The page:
What are Ethical and Legal Implications of Prescribing Drugs?


All the stakeholders who are involved in the process of prescribing medication to a patient aim to promote the health status of the patient. However, this responsibility comes with a certain level of risk, and therefore such providers of care to patients are mandated to follow a particular set of rules and regulations that ensure that the proper procedure is followed in prescribing medications to the patient. This paper seeks to outline the legal and ethical implications of prescribing medications to patients, the various strategies to address disclosure and nondisclosure of error, strategies that I can use to guide my decisions as an advanced nurse, as well as the strategies that can be implemented to minimize medication errors.

The prescriber places their career in the event that they make wrong prescriptions. The prescriber also increases the liability of the pharmacist because the pharmacist unwilling provided the patient with the wrong medication that could potentially cause more harm to them. In this scenario, the patient has prescribed adult medication instead of medication for a five-year-old. The young patient could end up dying from medication in the event that the prescribed medication was too strong. As a nurse and as a prescriber, the principles of justice, autonomy and beneficence have been breached and have both ethical and legal consequences in the eyes of the law (Department of Health, 2019).  Nurses have a responsibility to protect their patients, and this also means that they are obligated to disclose all information to their patients to ensure that they have all the important facts and details to guide their decision-making process. In this scenario, the nurse practitioner operated outside the field of care of nursing and put the life of the patient in jeopardy.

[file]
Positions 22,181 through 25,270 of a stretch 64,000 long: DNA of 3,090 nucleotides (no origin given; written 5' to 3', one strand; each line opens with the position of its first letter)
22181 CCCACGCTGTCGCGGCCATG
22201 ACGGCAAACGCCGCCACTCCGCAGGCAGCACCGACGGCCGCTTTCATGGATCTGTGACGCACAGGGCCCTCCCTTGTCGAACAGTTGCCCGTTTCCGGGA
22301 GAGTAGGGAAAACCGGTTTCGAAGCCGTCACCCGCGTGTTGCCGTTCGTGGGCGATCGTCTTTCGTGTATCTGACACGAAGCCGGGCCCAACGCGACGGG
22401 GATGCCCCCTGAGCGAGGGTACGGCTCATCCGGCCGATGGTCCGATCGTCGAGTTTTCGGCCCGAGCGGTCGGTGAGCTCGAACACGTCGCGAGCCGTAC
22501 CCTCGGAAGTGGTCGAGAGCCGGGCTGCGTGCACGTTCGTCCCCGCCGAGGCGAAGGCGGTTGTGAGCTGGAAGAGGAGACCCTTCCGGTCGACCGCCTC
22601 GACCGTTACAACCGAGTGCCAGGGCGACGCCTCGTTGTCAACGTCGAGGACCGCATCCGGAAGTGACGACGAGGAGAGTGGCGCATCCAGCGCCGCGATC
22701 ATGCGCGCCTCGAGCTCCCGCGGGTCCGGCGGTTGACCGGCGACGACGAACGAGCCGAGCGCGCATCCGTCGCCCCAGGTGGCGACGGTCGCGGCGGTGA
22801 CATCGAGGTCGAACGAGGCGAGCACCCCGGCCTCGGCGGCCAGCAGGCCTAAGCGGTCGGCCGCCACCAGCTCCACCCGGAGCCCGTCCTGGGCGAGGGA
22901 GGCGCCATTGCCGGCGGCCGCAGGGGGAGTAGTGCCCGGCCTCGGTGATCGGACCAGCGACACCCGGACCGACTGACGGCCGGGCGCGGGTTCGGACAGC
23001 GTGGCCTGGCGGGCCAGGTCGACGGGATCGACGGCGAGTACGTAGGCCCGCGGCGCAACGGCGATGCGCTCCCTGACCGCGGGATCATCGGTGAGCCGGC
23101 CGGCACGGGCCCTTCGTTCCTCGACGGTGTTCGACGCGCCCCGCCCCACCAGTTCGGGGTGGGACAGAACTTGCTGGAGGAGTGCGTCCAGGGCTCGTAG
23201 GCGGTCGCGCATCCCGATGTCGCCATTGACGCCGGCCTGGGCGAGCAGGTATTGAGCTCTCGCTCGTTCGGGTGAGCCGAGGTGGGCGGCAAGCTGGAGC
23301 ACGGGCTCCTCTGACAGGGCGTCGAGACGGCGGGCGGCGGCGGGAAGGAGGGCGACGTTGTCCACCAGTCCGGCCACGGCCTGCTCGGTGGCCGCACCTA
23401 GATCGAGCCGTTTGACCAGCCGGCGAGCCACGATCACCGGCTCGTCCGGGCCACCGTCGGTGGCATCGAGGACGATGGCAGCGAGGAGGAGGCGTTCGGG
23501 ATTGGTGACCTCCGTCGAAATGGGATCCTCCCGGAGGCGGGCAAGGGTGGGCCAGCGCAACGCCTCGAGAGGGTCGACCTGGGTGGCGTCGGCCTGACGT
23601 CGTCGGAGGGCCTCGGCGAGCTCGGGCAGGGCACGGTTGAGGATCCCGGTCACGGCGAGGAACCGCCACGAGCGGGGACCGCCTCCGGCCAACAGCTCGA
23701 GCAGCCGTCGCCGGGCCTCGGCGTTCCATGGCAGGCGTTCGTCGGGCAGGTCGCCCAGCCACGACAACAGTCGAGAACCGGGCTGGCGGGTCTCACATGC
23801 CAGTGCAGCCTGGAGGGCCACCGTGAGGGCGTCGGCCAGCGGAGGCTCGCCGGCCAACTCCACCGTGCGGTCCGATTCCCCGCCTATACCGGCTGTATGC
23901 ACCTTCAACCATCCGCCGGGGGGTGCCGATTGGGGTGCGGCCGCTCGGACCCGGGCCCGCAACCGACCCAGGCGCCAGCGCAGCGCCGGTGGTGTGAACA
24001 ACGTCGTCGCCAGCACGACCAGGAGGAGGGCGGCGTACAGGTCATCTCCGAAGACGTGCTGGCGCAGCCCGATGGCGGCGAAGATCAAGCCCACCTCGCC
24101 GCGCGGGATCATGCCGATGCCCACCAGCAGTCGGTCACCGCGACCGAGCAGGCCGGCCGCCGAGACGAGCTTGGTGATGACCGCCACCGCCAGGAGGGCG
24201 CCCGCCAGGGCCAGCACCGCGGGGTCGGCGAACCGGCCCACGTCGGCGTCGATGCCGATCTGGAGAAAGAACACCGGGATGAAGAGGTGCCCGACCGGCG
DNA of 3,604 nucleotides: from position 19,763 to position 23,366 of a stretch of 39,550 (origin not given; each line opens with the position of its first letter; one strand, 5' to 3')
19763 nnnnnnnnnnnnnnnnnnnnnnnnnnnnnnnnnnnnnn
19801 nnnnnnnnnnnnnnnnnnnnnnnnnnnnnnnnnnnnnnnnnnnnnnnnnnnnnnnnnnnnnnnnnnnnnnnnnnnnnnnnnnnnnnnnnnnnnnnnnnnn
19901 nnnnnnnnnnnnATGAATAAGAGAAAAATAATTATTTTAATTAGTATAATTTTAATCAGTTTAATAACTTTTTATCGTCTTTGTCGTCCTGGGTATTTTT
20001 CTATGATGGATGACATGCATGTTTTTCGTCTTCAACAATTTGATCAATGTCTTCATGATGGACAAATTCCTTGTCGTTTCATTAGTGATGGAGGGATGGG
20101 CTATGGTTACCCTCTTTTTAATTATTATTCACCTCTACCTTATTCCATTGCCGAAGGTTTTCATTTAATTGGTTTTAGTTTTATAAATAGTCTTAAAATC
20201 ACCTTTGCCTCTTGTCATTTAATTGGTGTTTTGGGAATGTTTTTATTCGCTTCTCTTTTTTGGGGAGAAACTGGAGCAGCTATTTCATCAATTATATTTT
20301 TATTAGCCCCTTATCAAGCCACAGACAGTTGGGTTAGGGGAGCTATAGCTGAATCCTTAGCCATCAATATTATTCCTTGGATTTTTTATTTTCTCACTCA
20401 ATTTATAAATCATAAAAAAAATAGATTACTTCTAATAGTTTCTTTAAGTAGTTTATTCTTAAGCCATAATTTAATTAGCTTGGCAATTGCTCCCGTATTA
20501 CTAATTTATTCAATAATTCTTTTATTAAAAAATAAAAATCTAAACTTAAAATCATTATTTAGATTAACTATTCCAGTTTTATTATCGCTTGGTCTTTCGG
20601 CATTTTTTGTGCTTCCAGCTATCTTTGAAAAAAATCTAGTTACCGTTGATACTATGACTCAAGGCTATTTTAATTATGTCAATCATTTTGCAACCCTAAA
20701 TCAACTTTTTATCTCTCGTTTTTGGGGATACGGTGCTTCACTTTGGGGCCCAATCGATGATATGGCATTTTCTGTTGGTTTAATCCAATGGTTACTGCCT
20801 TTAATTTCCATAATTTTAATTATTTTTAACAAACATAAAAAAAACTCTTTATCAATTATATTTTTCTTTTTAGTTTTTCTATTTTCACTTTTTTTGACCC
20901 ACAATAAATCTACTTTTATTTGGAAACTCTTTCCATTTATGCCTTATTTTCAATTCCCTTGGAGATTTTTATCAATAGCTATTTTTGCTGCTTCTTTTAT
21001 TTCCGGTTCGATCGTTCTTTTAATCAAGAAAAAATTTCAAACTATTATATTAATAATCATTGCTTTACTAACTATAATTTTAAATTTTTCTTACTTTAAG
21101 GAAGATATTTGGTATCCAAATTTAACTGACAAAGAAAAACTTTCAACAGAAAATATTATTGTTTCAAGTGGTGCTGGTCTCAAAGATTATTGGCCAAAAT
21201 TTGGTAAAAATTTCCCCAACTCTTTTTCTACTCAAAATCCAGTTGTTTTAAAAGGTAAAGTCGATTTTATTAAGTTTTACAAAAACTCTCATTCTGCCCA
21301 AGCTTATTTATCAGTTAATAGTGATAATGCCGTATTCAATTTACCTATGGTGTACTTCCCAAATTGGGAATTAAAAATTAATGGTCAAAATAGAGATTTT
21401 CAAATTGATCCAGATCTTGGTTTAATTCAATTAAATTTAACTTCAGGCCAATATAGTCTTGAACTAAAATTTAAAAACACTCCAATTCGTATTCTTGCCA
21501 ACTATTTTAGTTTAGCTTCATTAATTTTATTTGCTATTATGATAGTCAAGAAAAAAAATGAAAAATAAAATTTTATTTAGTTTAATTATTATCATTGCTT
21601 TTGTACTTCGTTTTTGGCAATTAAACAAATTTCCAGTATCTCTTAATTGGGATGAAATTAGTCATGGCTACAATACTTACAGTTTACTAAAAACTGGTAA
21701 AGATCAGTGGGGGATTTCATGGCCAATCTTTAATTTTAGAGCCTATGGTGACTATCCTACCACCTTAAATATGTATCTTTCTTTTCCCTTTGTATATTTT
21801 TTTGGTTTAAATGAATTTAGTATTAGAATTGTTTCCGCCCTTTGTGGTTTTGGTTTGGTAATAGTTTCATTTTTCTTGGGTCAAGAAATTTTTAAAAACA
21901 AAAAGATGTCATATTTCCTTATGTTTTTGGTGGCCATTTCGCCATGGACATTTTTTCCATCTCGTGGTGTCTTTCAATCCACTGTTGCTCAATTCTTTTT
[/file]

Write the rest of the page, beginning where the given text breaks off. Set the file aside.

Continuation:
The nurse practitioner is obligated to report the error made when prescribing medication to the patient to his or her supervisor because that is the standard course of action. The nurse practitioner has an ethical and legal obligation to disclose any and all errors that are made in the process of prescribing medication. In order to guide the process of making decisions in this scenario, as an advanced nurse, it is important to give full disclosure and maintain high levels of accountability should be maintained. The where, what, why, and what questions regarding the error that has been committed should be fully disclosed. As an advanced nurse, it is also important that the health status of the patient is also disclosed to the appropriate licensing authority (Rosenthal & Burchum, 2018). Opening clear channels of communication between the nurse and the patient as a way of ensuring that the patient has all the facts required to make the best decision.

There are several factors that should be considered when giving prescriptions to patients, and they include the age of the patient, any allergies that the patient has, as well as the name of the patient. Once the prescription has been written, it the duty of the nurse practitioner to follow up and ensure that the patient has taken the correct medication and in the right dosages. In order to reduce the error in prescribing medication, electronic prescribing should be adopted to reduce the margin of error that is present when prescriptions are handwritten (Burke, 2020). Online prescriptions also reduce the amount of time that patients have to wait for their medications.

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